In the not so distant future, human boxing has been overtaken by a new sport. A sport where the contenders can be smashed, decapitated and executed at the crowds will.
Robot boxing is big business with a huge following, neither phrase could ever be applied to Charlie Kenton (Hugh Jackman). Charlie is a struggling washed up ex-boxer, always believing he is just one win away from making good.
Following one fight too many, he is sans robot, not a good space to be in, when fighting is your game. Fortunately Charlie has a long suffering back stop, on/off girlfriend Bailey (Evangeline Lilly), who in real life would be backstop for nobody.
Charlie needs to score some serious cash soon. Fortunately he can sell his 11 year old son, by gifting his custody rights to a well meaning sister in-law. Motherless, poor old Max (Dakota Goya) has been living in miserable luxury but his Aunt wants to make it all official.
Soon the pair are on the road, following a convenient hiatus as the rich folk go to Tuscany, Charlie is not happy, he just wanted the money, not a moppet in tow.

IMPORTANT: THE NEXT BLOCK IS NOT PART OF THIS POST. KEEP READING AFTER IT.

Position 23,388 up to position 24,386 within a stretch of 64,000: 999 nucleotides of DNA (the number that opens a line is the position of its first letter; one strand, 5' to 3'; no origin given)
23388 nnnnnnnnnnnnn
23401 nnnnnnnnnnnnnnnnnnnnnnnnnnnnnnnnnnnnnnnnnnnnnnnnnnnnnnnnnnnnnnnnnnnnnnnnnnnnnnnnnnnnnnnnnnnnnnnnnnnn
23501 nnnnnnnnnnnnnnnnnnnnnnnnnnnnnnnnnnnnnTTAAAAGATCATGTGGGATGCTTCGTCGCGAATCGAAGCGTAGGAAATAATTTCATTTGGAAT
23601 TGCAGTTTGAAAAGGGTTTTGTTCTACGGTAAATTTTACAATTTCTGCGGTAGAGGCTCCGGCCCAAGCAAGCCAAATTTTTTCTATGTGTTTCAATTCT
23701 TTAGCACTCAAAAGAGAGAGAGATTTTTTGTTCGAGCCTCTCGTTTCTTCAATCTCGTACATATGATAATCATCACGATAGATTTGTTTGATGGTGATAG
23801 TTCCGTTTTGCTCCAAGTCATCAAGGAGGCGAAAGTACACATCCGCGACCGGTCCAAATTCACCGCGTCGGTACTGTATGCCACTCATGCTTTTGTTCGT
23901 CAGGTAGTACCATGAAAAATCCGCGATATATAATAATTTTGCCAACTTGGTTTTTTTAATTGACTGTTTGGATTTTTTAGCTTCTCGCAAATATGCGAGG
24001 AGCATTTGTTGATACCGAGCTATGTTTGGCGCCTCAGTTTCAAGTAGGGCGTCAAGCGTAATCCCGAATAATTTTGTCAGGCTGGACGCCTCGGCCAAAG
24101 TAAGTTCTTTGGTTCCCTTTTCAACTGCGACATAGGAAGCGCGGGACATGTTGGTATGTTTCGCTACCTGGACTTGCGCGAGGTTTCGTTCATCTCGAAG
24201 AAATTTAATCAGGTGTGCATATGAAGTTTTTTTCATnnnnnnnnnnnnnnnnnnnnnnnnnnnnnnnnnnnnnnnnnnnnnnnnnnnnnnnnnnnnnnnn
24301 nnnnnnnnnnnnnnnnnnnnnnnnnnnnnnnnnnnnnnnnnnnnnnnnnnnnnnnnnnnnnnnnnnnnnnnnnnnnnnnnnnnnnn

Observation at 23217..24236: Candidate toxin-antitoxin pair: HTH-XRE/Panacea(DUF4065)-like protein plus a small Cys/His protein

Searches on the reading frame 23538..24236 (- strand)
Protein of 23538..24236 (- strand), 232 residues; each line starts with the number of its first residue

Maybe Charlie has gone too many rounds, as his business sense leaves something to be desired. Max who rather fortunately, is a massive Robot boxing fan, has his head screwed on better than Charlie’s robots.
Alighting on a old Sparring bot “Adam”, the pair start their journey from the bottom, Max with stars in his eyes and Charlie with his eye on the main chance and one last shot at glory.
Charlie is an unlikeable character and Jackman literally pulls no punches in his ambivalence towards Max, involving him in scrapes and situations, no responsible parent ever should.
The effects are seamless, CGI robots interact with the live actors and environments, the audience believing immediately they are real. Goya is no cute movie moppet, giving as good as he gets and clearly having the time of his young life. Jackman is solid and believable and as mentioned, does not take the easy acting route.
Ultimately this is robots fighting in a ring, which is hard to dislike. However, if you imagine what you think this movie will be like, add about another half as much again, for the real emotion and drama the film manages to evoke.
When watching the simulated Robot boxing sport, it’s not so much a question of will this ever exist in reality, it’s just a question of when.
Finishing with a rousing and well staged ending, the Director is clearly confident enough to pause the action for a worthwhile and poignant slow motion sequence, leaving you with a smile on your face.
If you are expecting a standard formulaic father son bonding flick with added robots, this covers those bases, but adds depth and much more.
Good crowd pleasing stuff, recommended